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Columbus Police Chief announces retirement

Columbus Police Chief James Jackson has settled a 1997 defamation lawsuit with the City of Columbus. Jackson said he will take leave starting in late November and retire in March 2009.

Mayor Michael Coleman said he is "pleased" the lawsuit could be settled, and said the city's Police Training Academy will be named in recognition of Jackson's career.

"Chief Jackson has had a historic and remarkable career. He has served with distinction and honor," Coleman said.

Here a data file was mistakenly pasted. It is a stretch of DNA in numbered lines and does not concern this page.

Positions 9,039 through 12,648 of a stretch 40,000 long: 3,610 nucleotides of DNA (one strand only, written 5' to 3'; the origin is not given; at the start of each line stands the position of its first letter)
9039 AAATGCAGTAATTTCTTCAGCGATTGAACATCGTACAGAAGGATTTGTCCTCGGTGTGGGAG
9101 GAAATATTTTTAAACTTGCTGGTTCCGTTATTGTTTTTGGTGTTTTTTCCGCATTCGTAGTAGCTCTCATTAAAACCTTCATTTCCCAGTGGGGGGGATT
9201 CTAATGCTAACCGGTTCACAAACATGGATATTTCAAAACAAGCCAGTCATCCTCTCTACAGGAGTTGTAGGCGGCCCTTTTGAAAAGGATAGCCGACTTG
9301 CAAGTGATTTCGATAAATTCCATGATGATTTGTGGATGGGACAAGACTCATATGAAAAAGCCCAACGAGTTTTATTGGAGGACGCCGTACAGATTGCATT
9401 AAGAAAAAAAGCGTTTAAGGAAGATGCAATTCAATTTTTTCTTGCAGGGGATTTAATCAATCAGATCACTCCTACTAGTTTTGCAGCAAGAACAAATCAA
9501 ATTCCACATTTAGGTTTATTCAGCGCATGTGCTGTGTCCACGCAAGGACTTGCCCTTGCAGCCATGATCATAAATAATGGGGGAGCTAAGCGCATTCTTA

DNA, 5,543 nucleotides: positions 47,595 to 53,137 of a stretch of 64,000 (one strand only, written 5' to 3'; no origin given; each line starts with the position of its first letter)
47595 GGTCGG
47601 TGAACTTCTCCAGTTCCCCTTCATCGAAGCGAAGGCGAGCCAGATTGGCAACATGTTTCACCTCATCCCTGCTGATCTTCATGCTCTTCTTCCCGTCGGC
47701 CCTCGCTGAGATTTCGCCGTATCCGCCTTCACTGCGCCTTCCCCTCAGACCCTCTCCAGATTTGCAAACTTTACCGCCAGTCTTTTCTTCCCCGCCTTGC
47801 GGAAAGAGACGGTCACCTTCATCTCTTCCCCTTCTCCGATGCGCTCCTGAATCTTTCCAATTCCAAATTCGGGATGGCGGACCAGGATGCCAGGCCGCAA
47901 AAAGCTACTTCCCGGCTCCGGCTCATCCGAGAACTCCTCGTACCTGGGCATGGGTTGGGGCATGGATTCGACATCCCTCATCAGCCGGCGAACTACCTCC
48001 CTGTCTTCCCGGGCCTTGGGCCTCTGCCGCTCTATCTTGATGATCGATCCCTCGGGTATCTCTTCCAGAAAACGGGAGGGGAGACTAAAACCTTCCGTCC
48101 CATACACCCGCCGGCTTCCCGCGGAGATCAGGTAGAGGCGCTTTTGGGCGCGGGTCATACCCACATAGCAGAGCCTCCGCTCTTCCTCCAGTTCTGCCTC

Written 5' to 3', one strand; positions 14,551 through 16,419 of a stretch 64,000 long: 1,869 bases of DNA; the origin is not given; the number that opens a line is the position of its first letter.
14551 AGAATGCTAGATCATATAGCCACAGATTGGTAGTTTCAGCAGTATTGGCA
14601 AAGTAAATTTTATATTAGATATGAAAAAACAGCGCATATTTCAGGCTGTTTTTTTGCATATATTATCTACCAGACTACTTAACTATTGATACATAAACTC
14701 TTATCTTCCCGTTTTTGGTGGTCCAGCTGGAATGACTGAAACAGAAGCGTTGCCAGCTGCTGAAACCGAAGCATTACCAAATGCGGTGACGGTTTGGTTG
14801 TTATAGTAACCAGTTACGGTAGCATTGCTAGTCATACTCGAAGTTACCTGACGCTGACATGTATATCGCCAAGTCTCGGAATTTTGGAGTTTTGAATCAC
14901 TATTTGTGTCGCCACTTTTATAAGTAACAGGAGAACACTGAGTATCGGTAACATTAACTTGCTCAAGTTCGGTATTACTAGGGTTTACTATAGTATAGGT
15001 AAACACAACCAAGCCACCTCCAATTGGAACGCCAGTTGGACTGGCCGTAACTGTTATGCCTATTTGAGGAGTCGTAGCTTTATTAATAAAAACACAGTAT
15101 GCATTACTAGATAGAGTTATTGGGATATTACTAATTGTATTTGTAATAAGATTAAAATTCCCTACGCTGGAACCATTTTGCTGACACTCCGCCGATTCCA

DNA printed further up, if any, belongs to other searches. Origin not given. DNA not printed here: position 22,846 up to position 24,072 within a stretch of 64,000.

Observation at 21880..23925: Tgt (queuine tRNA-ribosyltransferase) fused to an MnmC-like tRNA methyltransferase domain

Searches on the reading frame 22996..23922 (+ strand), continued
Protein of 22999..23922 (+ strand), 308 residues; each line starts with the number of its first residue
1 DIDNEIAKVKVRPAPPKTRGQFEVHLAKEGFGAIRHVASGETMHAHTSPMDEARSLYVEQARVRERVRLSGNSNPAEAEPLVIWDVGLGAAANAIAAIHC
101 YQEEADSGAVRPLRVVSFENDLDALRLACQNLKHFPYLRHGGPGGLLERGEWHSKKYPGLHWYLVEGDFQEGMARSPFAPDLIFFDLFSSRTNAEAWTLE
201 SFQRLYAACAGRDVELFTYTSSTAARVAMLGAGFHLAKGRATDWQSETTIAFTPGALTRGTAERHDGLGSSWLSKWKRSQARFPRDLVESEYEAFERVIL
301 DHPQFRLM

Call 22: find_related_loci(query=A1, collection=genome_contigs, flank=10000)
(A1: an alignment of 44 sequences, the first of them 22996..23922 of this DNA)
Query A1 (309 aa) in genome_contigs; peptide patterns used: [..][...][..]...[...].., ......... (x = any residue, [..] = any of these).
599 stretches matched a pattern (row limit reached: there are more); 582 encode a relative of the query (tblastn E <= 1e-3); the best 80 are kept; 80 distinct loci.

In 1996, the Columbus Civil Service Commission charged Jackson with five charges of administrative wrongdoing. The commission said Jackson destroyed a public document and failed to give impartial discipline in a case. Jackson was suspended for five days.

Jackson said former Columbus Mayor Greg Lashutka and the city defamed him during and after that investigation. And Jackson said he was denied free speech rights when he was ordered not to speak publicly about the case.

This is not the first time Jackson announced retirement. In 2001, he said he would leave office in early 2002.

Jackson became the city's first African-American police chief in 1990.

"It has been a privilege to serve the people of Columbus and to serve alongside the honorable men and women of the Columbus Division of Police," Jackson said. Jackson joined the division in March 1958 as a patrolman. By 1977 he was deputy chief.